On Spicket Docility and Other Entomological Myths

According to research, the Camel Cricket is harmless and timid. The researchers suggesting such are obviously terrible at their jobs. First of all, these cursed things aren’t even well named. When I discovered the species I dubbed them with a more appropriate moniker: Spickit. Since this species is clearly a mash-up of a cricket and a spider, Spicket just works better. They also kind of remind me of a tick but leggier. Grandticky Longlegs is just too much of a mouthful to be practical though. The second bit the bug specialist types got wrong is in regards to the alleged harmless and timid nature. They aren’t harmless or even mildly timid. They also sport a highly evolved social structure that will become clear as you read. I have personal case studies backing up my claims. What do these entomologists have? That’s right. Opinions.

On Spicket Harmlessness

0200 hours. Training area Tom somewhere on the Korean peninsula. I crawled into my sleeping bag for some much needed down time. In case you aren’t aware of how these things work in cold weather, the fewer articles of clothing you wear the warmer the sleeping bag keeps you. I did keep my boxers on just because there was typically only a foot of space between cots in our tent. Nobody wants to wake at two a.m. with an unwashed naked dude standing over them. I’m considerate like that. After a few minutes my sleeping bag began to warm comfortably and I began to drift off. I scratched absently at my chest and was jolted awake by what I was sure was a wasp or a spider. It felt a lot like a sting and I extracted myself from the sleeping bag at a high rate of speed propelled by nothing but my glutes working in a rapid scissor-like fashion. With my flashlight I found that a Spicket had lay claim to my accommodations and was perched on a fold of cloth with bits of my flesh still hanging from his mouth. I almost crushed it with my M16 but it retreated deeper into the folds of my bed and the army doesn’t like it when you wield a rifle like a fly swatter. Then I had an epiphany. I closed the mouth of the sleeping bag and took it outside the tent and shook it out. The Spicket bite left a raised welt that burned and itched for days. Harmless nature debunked! Take that, entomologists!

*Graphic Representation


On Spicket Timidity

Several weeks later and back at my barracks I had one assault me in the shower. It was so large I could see its eyes tracking my movement and I swear I saw some intelligence in there. All I did was pull back the curtain and it began leaping at my nude form. After unleashing a string of profanity coupled with many instantly fabricated words, I tried to reason with it.

“Look, you,” I said. “I get it. I don’t like my nude form either, but it is more offensive to the nose right now than to the eyes. Umm. Yeah. So I don’t see a nose, so I can see your point, but this isn’t going to work.”

It seemed to take “this isn’t going to work” as a declaration of hostilities and began lunging at me again. With each leap it splayed its legs wide and threw its belly at whatever the intended target was. It was seriously exactly like a face hugger from the Alien movies. Except it didn’t have a tail. Or a mouth underneath. And it was more crunchy sounding every time it landed in the tub. So maybe exactly isn’t the best choice of words here, but it felt exactly like a face hugger attack. I’d anticipated this and applied a liberal coating of baby oil to my entire body in the hopes that if it did land on me it would not be able to gain a toe-hold. I forgot to mention the toes! The danged thing had discernable toes! I also donned my Army issue body armor but took the plates out. I just felt like steel and Kevlar plates was overkill at this point, but I was interested in the groin protector that dangles from the front of the armor vest.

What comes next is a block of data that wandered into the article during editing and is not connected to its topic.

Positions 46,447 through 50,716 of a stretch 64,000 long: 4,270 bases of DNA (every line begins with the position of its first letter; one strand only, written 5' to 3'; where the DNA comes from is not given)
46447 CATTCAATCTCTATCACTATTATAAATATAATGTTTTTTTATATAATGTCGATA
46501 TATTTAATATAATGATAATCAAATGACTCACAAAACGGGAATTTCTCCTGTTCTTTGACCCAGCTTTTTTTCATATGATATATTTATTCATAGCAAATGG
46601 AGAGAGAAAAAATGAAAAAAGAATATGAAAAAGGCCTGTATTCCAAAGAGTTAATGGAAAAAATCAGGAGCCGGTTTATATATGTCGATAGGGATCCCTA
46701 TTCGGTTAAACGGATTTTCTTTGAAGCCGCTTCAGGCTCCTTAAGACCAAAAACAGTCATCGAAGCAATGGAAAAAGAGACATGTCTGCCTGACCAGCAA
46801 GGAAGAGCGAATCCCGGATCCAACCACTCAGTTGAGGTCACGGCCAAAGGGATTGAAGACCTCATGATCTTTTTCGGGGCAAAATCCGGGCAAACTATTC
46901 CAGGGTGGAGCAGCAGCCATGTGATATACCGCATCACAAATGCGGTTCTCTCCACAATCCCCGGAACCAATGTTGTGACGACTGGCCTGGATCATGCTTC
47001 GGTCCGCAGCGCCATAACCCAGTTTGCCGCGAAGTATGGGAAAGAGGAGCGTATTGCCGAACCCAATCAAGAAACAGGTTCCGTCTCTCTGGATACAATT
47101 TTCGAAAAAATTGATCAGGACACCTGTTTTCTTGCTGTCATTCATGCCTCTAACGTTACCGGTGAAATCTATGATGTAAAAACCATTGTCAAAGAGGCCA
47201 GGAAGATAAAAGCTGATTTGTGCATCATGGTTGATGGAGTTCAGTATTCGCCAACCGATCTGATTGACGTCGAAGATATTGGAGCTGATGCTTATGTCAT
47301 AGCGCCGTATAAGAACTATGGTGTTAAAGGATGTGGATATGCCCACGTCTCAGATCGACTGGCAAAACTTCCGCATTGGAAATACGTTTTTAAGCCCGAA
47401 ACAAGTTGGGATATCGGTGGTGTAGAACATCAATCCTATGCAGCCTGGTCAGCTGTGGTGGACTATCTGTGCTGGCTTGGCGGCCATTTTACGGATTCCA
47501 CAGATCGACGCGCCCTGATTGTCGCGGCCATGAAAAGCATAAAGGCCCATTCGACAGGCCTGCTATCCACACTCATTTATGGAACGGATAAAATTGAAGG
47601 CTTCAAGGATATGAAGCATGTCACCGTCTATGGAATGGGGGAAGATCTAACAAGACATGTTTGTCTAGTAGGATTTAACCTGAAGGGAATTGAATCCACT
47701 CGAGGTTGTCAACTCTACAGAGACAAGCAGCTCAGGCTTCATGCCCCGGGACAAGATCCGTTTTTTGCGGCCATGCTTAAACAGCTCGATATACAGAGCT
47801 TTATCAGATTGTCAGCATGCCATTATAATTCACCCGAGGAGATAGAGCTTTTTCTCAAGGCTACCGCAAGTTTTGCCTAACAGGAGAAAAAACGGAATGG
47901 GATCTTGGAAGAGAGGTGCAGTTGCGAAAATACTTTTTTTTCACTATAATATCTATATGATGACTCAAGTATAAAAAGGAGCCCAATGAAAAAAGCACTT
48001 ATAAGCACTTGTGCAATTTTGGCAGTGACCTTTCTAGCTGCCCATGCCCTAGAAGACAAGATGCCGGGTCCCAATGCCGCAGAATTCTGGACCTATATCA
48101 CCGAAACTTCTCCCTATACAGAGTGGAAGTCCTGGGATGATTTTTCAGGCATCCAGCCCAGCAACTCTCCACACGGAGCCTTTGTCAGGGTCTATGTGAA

*Spicket/Facehugger comparison


The donning of armor came after my second attempt to rid myself of this violent bug with a honey badger’s attitude. It takes two hands to operate an ad hoc flamethrower comprised of an aerosol can and cigarette lighter. It takes one hand to draw the shower curtain behind which my source of torment lurked. I was simply not fast enough to draw the curtain and deploy my weaponry before the Spicket launched a preemptive strike. Wielding the shower curtain like a matador employs a cape, I beat a hasty advance to the rear (I hate retreating), regrouped, and donned body armor. I also determined that my homemade flammenwerfer required my hands be too close to the target and opted for hot shower water and an open drain as my new weapons. I began by proffering my helmet on one side as a decoy kind of like you might see in a movie to trick a sniper into firing and exposing his position. I then turned the water on as high as I could and began trying to wash a now hyper hoppy flesh eating Spicket down the drain.

It took some effort, but my superior skills as a Soldier eventually won out over his unadulterated rage and hopping skills.

Spickets: 1. Me: 2. Timid fallacy perpetuated by entomologists: Debunked!

Closing Comments

It occurs to me (and should to you now as well) that Spicket society is largely unstudied and drastically misunderstood. It is clear to me from my own encounters that they are only semi-isolationist and practice a caste system like some South American ants. There are the drones who go out into the world and bring back food (aka: me-flesh). There are also Spickets similar to the ant soldier caste except these are more like lone assassins or Mafioso hitmen. The one that lay in wait behind my shower curtain was one of these. If I had just killed the bitey one, I’m pretty sure he wouldn’t have been able to put out that Spicket fatwa on me.

2 thoughts on “On Spicket Docility and Other Entomological Myths

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